29 June 2020
Guest Speaker: Mr. Matt Friedman, Chief Executive Director (CEO) of The Mekong Club
Host: Mr. Tony Lugg, Chairman of TAPA Asia Pacific
Today, there are over 40 million of modern slaves worldwide, of which 30 million are in the APAC region. Each year, 9.2 million new slaves enter modern slavery, resulting in 25,200 new slaves per day or one new slave every 4 seconds! Unfortunately, 64 percent of modern slavery is associated with supply chains, with an annual revenue of USD 150 billion generated.
COVID-19, with its combination of health, safety and economic risks, creates an environment that increases further exploitation, human trafficking and modern slavery. In this episode, Friedman share the impact of this crisis on modern slavery and remind us of the risks supply chains face until we can get our operations back to normal.
In several recent media stories, it was reported that 103 people died in botched smuggling efforts – 39 Vietnamese died in a container bound for the UK and 64 in Mozambique in another case. In the Vietnam case, the victims were found dead in a refrigerated container truck. The driver was bribed to transport them across the border. In the Africa case, a similar outcome followed.
Often, these trafficking crimes involve fabrication of paperwork, corruption, and bribery. Friedman will highlight the tools and technologies available to prevent these issues and to reduce the vulnerability of modern slavery risks. This can help companies to avoid any legal issues or reputational damage arising from these situations.
- 0:03:25 – Implications of COVID-19 on modern slavery. The World Bank estimates half of a billion people will enter into poverty, increasing their chances of being vulnerable to modern slavery circumstances.
- 0:07:53 – Vulnerabilities and process of modern slavery. Most organisations are lacking supply chain visibility and are unable to identify these risks within different parts of the supply chain.
- 0:11:44 – Case study analysis and how debt is created for these workers. People are smuggled and trafficked within supply chains on a day-to-day basis but this crime is often unreported.
- 0:15:35 – Types of intervention and risk management strategies available. Friedman offers an understanding of modern slavery risks, and how reviewing company policies and conducting regular spot-checks can help to mitigate these risks.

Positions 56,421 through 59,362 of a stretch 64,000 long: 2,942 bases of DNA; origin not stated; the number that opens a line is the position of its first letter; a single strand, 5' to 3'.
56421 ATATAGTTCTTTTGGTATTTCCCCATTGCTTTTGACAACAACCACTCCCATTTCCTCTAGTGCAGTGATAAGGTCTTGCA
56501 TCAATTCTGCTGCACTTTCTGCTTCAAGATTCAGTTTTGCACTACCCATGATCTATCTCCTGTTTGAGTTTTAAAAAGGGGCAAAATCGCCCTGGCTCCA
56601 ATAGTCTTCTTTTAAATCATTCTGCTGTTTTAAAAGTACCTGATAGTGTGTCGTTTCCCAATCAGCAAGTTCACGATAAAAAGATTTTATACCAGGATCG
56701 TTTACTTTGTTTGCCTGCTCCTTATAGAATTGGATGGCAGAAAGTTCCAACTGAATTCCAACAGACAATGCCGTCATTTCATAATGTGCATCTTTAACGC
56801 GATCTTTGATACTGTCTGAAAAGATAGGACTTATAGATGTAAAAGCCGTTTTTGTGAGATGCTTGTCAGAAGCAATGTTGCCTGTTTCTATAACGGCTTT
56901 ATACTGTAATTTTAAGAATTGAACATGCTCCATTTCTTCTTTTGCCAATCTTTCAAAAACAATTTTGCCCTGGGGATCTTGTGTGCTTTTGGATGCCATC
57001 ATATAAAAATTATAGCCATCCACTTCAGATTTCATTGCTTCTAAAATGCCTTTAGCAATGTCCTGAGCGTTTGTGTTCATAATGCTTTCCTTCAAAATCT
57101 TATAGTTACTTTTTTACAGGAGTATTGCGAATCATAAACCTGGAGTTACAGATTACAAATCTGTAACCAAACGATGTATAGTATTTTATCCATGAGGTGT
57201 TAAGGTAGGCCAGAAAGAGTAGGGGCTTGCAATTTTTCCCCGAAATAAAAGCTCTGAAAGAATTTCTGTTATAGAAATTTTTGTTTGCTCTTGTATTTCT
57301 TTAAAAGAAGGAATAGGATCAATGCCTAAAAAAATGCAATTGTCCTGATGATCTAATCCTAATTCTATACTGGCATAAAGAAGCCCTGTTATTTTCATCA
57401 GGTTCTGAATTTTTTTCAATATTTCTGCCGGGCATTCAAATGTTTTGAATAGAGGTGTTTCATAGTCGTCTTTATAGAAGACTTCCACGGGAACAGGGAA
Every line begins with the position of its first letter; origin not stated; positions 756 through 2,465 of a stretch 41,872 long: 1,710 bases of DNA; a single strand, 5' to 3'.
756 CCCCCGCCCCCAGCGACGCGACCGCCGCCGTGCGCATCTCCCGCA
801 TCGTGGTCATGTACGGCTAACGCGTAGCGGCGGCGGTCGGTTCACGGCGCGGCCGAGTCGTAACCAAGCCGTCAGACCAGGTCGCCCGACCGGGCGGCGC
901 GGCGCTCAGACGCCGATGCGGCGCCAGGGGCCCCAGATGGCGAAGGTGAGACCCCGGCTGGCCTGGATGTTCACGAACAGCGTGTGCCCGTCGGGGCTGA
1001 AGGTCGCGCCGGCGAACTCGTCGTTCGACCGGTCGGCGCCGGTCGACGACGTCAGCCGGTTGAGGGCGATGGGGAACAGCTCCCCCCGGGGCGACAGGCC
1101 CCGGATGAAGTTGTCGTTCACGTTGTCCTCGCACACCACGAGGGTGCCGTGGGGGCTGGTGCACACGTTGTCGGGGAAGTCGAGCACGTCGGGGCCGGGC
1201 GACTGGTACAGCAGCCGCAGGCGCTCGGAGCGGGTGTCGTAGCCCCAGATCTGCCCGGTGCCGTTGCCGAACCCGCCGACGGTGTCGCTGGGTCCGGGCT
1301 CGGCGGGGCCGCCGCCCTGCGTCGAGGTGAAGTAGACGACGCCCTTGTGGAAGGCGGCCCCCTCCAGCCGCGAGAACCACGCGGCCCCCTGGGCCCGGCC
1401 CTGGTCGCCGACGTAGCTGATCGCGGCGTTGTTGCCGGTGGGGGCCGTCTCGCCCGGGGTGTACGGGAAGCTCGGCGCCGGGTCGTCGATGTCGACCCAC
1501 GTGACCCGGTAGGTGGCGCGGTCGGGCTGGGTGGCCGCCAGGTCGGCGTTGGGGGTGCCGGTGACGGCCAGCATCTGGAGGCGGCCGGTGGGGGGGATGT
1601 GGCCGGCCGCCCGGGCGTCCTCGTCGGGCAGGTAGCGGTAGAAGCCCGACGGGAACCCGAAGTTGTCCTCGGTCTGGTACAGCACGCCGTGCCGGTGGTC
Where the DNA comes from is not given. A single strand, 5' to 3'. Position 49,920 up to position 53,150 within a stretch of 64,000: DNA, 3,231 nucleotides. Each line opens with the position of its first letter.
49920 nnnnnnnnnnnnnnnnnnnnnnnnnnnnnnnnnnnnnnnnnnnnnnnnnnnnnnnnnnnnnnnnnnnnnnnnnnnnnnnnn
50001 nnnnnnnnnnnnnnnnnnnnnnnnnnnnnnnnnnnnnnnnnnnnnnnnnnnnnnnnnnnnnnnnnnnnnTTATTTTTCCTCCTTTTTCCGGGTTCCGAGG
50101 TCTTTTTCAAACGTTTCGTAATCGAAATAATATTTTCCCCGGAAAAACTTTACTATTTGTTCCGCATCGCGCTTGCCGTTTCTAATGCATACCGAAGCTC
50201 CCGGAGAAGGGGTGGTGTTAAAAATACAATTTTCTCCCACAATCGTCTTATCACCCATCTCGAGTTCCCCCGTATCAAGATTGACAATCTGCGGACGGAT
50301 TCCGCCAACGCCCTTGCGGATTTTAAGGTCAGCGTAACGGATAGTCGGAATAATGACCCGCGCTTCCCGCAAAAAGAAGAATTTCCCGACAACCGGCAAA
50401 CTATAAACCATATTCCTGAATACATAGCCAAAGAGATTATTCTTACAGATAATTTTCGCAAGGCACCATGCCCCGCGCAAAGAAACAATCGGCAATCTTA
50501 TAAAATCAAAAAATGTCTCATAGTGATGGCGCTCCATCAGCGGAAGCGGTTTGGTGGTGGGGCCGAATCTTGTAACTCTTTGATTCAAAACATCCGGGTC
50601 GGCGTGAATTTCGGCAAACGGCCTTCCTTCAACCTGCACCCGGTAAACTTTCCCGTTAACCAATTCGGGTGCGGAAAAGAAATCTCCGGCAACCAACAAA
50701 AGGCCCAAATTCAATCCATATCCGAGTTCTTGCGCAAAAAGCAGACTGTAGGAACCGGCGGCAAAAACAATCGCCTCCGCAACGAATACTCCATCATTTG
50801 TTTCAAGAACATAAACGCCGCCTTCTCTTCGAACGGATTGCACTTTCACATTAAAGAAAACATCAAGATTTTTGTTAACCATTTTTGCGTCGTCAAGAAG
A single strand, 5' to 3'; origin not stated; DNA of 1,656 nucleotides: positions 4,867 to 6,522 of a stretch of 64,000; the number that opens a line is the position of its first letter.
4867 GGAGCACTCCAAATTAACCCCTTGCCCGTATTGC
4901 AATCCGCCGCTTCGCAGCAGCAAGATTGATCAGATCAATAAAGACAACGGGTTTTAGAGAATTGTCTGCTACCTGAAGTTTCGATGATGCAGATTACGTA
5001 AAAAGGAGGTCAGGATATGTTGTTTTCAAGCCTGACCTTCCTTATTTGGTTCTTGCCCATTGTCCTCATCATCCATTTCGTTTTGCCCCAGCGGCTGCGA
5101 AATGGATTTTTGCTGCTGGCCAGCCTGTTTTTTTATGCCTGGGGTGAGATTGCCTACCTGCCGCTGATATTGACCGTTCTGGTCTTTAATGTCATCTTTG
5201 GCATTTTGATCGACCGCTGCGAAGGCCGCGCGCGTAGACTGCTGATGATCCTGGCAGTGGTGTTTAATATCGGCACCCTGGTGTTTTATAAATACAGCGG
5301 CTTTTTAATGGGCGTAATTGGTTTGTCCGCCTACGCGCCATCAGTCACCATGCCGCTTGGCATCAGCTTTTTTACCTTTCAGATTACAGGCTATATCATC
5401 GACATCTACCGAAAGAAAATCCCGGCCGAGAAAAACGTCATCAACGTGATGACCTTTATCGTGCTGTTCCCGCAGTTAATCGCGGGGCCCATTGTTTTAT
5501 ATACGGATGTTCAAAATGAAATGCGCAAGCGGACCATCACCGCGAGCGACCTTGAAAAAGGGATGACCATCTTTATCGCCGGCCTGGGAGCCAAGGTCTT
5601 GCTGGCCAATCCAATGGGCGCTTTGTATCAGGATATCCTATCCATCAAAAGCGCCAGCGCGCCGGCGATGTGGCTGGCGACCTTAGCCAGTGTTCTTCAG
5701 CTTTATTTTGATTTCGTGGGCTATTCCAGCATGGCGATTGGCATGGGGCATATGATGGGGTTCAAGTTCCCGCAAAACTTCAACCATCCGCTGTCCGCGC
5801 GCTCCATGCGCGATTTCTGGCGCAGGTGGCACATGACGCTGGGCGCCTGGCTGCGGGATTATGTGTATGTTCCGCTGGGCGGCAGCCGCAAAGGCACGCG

- 0:23:26 – What can companies do to address these issues? Blockchain and artificial intelligence technologies are tools available to increase supply chain visibility and reduce oversight.
- 0:29:03 – How adopting security standards are essential measures to put in place? TAPA standards outline control measures and monitoring of containers and trucks that can help to reduce exploitation.
- 0:33:45 – Are private sectors addressing the slavery issue enough? Only 0.2% of modern slaves are helped by the world each year. Organisations should start to contribute and address modern slavery risks that go beyond business risks.
About the Speaker
Mr. Matt Friedman
Chief Executive Director (CEO), The Mekong Club
Matt Friedman is an international human trafficking expert with more than 29 years’ experience as a manager, program designer, evaluator and frontline responder. He is currently Chief Executive Officer (CEO) of The Mekong Club, an organization of Hong Kong-based private sector business leaders who have joined forces to help fight human trafficking in Asia. Mr. Friedman was previously Regional Project Manager at the United Nations Inter-Agency Project on Human Trafficking (UNIAP) in Thailand, an inter-agency coordinating body that linked the United Nations system with governments and civil society groups in China, Cambodia, Lao PDR, Myanmar, Thailand and Vietnam. Prior to this, he worked for the United States Agency for International Development (USAID) in Thailand, Bangladesh and Nepal where he designed and managed country and regional human trafficking programs. Mr Friedman also offers regular technical advice to numerous governments and corporation working to stop slavery, and is the author of eleven books.
The Mekong Club Website: www.themekongclub.org